Francine du Plessix Gray

I Write for Revenge against Reality

    A nightmare recurs since childhood:
    Facing a friend, I struggle for words and emit no sound. I have an urgent message to share but am struck dumb, my jaw is clamped shut as in a metal vise, I gasp for breath and cannot set my tongue free. At the dream's end my friend has fled and I am locked into the solitude of silence.
    The severe stutter I had as a child, my father's impatience and swiftness of tongue, his constant interruption of me when I tried to speak?
    Or perhaps another incident which also has to do with the threat of the Father and the general quirkiness of my French education: One day when I was nine I was assigned my first free composition. From infancy I had been tutored at home in Paris by a tyrannical governess, the two of us traveling once a week to a correspondence school whose Gallically rigid assignments (memorization of Asian capitals and Latin verbs, codifying of sentence parts) were hardly conducive to a fertile imagination. "Write a Story About Anything You Wish," Central Bureau suddenly ordered. Filled with excite-ment and terror by this freedom, I began as a severe minimalist:
    "The little girl was forbidden by her parents to walk alone to the lake at the other end of the long lawn. But she wished to visit a luminous green-eyed frog who would offer her the key to freedom. One day she disobeyed her parents and walked to the lake and immediately drowned." (The End)
    "Pathetic dribble!" the Father stormed on his daily visit to my study room. "You dare call that a story! What will become of you if you can't ever finish anything!"
    It was a warm May evening of 1939, the year before he died in the Resistance. The love of my life (my father was himself an occasional scribbler) was warning me that I should never write again. I still remember the hours I spent honing those meager sentences, the square white china inkwell into which I squeezed the rubber filler of a Waterman pen, the awkwardness of ink-stained fingers as I struggled to shape my letters (I was born left-handed and had been forced to use my right), the tears, the sense that my writing was doomed to be sloppy, abortive, good for naught.
    So it may have begun, the central torment of my life, my simultaneous need to commit fantasies to paper and the terror that accompanies that need, the leaden slowness of the words' arrival, my struggle with the clamped metal jaws of mouth and mind. An affliction deepened by that infatuation with the written word that possesses most solitary children. For books had been the only companions of my childhood prison, particularly such stirring tales of naval adventure as Captains Courageous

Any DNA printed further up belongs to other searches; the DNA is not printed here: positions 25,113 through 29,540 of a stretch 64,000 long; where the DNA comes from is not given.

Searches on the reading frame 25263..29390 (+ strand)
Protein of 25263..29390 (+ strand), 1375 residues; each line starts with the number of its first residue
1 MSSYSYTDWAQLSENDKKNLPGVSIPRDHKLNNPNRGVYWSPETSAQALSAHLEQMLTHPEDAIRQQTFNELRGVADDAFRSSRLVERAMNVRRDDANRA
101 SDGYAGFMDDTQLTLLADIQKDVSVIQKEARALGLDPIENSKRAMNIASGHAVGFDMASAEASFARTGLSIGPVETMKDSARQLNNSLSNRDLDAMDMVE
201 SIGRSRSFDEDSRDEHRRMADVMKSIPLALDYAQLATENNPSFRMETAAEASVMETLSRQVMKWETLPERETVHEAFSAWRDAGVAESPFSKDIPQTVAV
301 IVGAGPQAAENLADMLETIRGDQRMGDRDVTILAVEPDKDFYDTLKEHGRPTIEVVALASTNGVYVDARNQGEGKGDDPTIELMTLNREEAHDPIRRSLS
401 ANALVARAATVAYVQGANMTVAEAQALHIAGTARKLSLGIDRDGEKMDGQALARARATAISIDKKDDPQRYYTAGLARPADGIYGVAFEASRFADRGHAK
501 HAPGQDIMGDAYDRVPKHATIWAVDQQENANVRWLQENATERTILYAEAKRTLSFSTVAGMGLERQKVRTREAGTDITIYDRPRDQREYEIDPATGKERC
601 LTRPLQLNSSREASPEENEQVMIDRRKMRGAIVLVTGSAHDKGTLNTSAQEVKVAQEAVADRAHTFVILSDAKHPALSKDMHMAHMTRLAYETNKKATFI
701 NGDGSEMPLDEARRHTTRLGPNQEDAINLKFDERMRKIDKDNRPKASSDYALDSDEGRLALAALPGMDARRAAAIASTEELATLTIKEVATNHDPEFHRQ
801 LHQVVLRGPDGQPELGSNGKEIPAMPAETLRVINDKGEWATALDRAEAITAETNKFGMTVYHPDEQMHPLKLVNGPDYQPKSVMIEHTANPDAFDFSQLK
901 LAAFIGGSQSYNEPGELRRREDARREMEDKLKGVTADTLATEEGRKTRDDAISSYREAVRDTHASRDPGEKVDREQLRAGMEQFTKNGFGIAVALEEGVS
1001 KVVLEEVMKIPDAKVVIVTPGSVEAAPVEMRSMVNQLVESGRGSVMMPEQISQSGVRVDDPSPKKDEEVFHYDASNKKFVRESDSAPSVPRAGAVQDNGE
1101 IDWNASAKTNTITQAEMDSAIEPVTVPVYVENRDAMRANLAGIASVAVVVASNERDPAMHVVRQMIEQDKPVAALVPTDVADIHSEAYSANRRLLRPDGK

or Two Years Before the Mast, which fueled dreams of running away to sea and never being seen again.
    Then came the war, the flight to America, the need to learn a new language. English was learned as a means of survival and became a lover to be seduced and conquered as swiftly as possible, to be caressed and rolled on the tongue in a continuous ecstasy of union. English words, from the time I was 11 on, were my medium of joy and liberation. I fondled them by memorizing twenty lines of Blake when ten had been assigned; I wooed them so assiduously that I won the Lower School Spelling Bee within 10 months of having come to the the United States. (I was the only foreign scholarship student at the Spence School; shortly after the contest a delegation of Spence parents descended on my mother, who was supporting us by designing hats at Henri Bendel's, to verify that we were true emigres and not usurpers from Brooklyn.)
    I continued to court my new tongue by struggling for A's in English, by being elected editor of the school paper, which a predecessor had artfully named Il Spenceroso. Omens of a "literary gift" continued to accrete—a prize in Bryn Mawr's Freshman Essay Contest, the Creative Writing Award at Barnard for three stories of a strictly autobiographical nature. Such por-tents brought no security. I fled from myself by being a compulsive talker, a bureaucrat, polemicist, hack journalist. I had taken no more than two courses in literature beyond Freshman English, thinking I was smartass enough to learn it for myself. One of the other courses had been a creative writing class that earned me a C—for first-person fictions about situa-tions I knew nothing about—I seemed always to be a middle-aged alcoholic actor seeking salvation in a Bowery church. After that fiasco I had sought refuge in rigor and formalism—physics, philosophy, medieval history. There was a curious furtiveness about the way I continued to carry on my love affair with literature. I copied entire paragraphs from Henry James or T. S. Eliot into private notebooks out of sheer delectation in the texture of their prose. In a stretch of a few solitary vacation weeks I would memorize two hundred lines of Marvell for the pleasure of speaking them to myself during nights of insomnia. Why all this reluctance and covertness?